Nevertheless, in many cases, plain boiled chicken and plain rice are used to manage diarrhea. For instance, puppies with colitis might need to fast for a day and then be given boiled chicken and rice as a gentle food source while the inflammation in their stomach dies down.

So diarrhea because of boiled chicken is relatively rare. If it does occur because of chicken and rice, keep in mind that a dog can also be allergic to rice, although this is much rarer than chicken. 

If you think your puppy might be allergic to the chicken, or is struggling with diarrhea after eating the boiled chicken, then consider trying some eggs instead, or a sensitive stomach dog food option. Taking your dog to the vet is also always encouraged, especially if diarrhea seems to be ongoing.

Why does chicken give my dog diarrhea?

There are several reasons that chicken may be giving your dog diarrhea.

If you suspect a food allergy, your vet can help determine this with a serum IgE test or a food elimination trial. Food allergies to chicken proteins are one of the most common for dogs, although food allergies only represent about 10% of all allergies.

Diarrhea is usually only one symptom of a food allergy. Other common symptoms of food allergies include:

  • Itchy skin (pruritus)
  • Vomiting
  • Hyperactivity
  • Lethargy
  • Weight loss
  • Behavioral changes such as aggression

If chicken is part of an unbalanced all-meat diet, diarrhea may be the result. While amino acids in animal proteins are superior to those in plant proteins, it’s essential to understand that dogs need a variety of nutritional staples to meet their basic needs.

Chicken can also be responsible for secondary problems that could indirectly influence gut health. For instance, most farmed chickens are given enormous amounts of antibiotics, which furthers the issue of antibiotic-resistant bacteria.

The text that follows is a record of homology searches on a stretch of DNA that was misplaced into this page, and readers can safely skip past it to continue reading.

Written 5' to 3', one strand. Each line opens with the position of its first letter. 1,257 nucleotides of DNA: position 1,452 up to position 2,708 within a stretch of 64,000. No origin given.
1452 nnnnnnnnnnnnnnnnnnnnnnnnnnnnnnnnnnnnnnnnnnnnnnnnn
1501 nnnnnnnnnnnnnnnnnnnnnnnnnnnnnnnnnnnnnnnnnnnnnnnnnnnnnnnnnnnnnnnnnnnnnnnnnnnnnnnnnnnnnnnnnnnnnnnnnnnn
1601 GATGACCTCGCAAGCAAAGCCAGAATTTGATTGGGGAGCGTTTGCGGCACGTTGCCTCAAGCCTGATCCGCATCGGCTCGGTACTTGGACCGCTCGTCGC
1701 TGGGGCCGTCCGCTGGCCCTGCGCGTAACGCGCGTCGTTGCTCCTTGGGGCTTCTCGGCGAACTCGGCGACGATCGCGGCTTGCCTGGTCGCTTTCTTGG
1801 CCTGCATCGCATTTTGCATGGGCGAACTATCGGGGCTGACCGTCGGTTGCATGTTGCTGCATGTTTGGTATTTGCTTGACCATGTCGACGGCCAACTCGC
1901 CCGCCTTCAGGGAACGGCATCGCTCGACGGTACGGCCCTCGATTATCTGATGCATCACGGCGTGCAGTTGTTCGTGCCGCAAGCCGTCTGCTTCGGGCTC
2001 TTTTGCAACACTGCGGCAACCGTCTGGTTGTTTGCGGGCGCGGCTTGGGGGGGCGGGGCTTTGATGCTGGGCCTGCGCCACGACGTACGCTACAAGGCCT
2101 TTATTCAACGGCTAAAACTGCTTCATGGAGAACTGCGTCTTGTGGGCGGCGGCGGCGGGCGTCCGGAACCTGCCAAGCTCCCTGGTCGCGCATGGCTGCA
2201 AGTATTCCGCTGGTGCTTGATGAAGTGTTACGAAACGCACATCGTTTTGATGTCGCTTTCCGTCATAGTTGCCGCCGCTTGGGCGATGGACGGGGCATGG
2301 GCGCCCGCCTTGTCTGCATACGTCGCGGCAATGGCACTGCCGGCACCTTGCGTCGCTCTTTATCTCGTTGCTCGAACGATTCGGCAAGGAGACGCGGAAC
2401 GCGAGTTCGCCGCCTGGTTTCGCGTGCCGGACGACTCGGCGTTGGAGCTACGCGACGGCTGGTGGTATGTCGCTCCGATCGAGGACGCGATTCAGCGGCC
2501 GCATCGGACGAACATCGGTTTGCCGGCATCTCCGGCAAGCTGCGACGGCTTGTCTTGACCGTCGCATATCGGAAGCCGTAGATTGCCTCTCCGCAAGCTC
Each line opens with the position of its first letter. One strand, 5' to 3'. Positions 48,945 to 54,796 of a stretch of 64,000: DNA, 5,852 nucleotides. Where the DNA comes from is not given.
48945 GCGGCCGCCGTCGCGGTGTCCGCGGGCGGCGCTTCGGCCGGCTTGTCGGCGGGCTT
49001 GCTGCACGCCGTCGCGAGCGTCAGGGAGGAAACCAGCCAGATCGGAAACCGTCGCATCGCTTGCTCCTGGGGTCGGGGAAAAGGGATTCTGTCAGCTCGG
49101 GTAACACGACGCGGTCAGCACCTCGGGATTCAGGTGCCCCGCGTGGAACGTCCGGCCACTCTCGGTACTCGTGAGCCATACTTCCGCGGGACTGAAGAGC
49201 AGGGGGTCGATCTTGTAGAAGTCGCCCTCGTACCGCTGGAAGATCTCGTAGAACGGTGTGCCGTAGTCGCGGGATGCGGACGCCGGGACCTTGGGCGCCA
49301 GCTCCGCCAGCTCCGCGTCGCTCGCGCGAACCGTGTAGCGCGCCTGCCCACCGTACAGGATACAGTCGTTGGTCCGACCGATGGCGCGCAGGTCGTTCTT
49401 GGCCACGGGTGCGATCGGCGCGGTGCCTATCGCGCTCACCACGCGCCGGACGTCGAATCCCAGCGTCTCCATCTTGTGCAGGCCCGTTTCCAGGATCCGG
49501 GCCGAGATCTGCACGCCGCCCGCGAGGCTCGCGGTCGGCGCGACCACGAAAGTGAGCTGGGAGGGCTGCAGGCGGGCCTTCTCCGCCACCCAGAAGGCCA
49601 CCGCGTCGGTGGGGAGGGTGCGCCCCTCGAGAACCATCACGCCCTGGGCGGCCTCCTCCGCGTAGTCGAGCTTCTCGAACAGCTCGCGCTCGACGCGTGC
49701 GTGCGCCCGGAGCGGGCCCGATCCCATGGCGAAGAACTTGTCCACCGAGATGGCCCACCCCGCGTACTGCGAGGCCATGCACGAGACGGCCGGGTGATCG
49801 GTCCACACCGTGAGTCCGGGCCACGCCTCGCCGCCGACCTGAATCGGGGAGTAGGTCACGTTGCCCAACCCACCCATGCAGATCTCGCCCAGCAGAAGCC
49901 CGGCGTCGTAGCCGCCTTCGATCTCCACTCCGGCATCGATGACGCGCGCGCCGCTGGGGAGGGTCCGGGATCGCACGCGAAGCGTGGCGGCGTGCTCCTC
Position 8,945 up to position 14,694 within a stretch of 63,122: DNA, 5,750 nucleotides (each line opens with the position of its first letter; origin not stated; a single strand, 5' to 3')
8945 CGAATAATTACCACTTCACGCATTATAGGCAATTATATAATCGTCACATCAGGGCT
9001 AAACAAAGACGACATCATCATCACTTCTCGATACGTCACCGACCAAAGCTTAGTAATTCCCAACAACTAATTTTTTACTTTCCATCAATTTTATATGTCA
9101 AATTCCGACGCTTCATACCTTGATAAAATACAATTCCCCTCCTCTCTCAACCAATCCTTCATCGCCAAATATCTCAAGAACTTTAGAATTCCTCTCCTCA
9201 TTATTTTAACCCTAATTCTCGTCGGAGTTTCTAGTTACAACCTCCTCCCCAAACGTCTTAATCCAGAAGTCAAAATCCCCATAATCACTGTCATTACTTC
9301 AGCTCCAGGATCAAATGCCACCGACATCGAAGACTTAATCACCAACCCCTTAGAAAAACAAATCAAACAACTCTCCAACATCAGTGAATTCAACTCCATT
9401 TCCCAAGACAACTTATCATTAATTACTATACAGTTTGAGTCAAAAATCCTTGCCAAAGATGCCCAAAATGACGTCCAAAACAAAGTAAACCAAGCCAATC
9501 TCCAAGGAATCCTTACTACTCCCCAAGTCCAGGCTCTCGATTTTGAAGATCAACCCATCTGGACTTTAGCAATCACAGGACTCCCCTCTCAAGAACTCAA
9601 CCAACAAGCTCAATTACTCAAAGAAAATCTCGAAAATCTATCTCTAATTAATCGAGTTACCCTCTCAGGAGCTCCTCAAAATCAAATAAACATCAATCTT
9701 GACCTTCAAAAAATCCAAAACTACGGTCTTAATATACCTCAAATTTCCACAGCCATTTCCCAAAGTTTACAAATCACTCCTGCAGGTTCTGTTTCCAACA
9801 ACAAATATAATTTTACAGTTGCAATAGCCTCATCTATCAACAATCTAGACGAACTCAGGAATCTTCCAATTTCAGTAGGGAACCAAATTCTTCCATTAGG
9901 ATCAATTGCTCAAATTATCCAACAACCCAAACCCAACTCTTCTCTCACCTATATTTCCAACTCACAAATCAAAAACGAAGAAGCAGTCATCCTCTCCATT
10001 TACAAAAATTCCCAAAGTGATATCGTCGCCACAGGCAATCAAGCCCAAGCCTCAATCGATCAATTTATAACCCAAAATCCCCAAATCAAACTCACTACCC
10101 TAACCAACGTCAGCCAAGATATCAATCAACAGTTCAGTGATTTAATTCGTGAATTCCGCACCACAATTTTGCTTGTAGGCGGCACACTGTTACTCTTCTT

Chicken is also much higher in omega-6 fatty acids than omega-3s. Omega-6s are vital for a functioning immune system. They help the inflammation response, but omega-3s (specifically EPA and DHA mainly found in fish or krill oil) help reduce that inflammation and prevent chronic inflammation. The ideal ratio of omega-6 to omega-3 is in the region of 4:1, while the proportion in chicken is around 17:1.

Is too much chicken bad for dogs?

Despite the risks mentioned above, chicken is a relatively good protein source for most dogs. However, too much chicken can be bad for them.

It’s important to understand that nutrition is not a one size fits all solution. There is no single diet that will necessarily be best for every dog. Chicken is a good protein source, with high digestibility and amino acid bioavailability.

However, some amino acids in chicken, such as Lysine, can be lost through the extrusion process in commercial dog food and will need to be replaced.